Cloud Industry Forum’s 2017 research found that 88% of UK businesses have adopted cloud services, and 67% of them are planning to increase their cloud computing usage this year.
But as businesses become increasingly reliant on technology, cloud or otherwise, they’re also more prone to cyberattacks. In fact, a recent research found that one-fifth of breached SMBs costed more than £10,000, and for others, more than £50,000. As such, it is crucial that you know how to protect your IT infrastructure from cyberthreats that are increasing in number and intensity.
#1. Devise robust cloud security policies
Before you do anything, it’s important to have all your employees on the same page. Having a cloud security policy will help them understand how to manage and maintain confidential data, backups, and apps and minimise security risks due to improper handling. At the same time, setting cloud best practice guidelines also ensures your technology comply with data security regulations like GDPR.
#2. Conduct employee training programs
No matter how robust your security guidelines are, they’re useless unless your employees strictly follow them. According to Talent & Rewards’ Managing Director Suzanne McAndrew, two-thirds of all cyberbreach incidents are caused by employee negligence. To that end, we recommend having regular cloud cybersecurity trainings for all employees.
Several topics that should be covered during the training include password management, types of cyberthreats, and security response protocols during cyberincidents. It is also advisable to run various simulations for different types of cyberattacks. This ensures that your employees know exactly how to mitigate each threat.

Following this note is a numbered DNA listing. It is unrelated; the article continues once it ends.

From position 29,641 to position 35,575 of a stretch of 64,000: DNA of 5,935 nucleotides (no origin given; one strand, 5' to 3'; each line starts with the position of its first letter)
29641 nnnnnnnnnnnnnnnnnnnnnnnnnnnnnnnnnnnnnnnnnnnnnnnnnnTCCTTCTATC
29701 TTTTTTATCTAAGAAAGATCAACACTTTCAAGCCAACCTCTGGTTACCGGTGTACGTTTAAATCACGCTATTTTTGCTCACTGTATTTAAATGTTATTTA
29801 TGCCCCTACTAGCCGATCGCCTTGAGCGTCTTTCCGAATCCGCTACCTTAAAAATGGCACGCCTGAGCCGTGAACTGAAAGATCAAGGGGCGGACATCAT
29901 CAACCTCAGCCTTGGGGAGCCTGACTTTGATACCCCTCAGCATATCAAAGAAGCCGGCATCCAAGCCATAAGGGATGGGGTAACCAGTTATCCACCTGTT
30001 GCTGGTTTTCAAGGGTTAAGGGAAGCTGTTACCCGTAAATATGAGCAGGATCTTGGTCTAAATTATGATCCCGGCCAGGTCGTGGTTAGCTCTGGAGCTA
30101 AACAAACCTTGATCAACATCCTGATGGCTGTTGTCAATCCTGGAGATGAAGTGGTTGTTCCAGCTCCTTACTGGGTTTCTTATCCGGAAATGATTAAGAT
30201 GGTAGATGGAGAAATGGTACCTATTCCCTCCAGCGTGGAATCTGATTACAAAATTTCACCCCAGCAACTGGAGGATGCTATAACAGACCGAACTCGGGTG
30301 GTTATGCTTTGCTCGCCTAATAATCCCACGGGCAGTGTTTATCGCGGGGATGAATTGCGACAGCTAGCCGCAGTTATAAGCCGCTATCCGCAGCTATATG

#3. Manage data access permissions
Your cloud storage is home to a plethora of confidential files ranging from financial records to project-specific data, and without proper protection, it’s not impossible for hackers to gain access to them. This is why you need to make sure that your cloud storage is password protected. Better yet, grant access to open, view, and edit files only to relevant team members rather than everyone at your company.
#4. Encrypt your data
On top of setting user permissions and implementing strong passwords, it is essential to encrypt your data to safeguard it from malware and hackers when it’s at rest or in transit. Even if a hacker successfully intercepts your data, as long as it’s encrypted, they’ll never be able to open the data without corrupting it first.
One of the most common encryption method to secure data transmission is implementing security certificates like Transport Layer Security (TLS) and Secure Sockets Layer (SSL). However, we recommend that you also encrypt the physical data itself to make sure it’s completely foolproof.
OfficeTek understands that cybersecurity is a big and complicated task. That’s why we’re providing West Midlands and Birmingham businesses with a FREE security assessment today. Just fill out your details and submit the form to us, we'll determine your pain points and devise solutions that guarantee total peace of mind.
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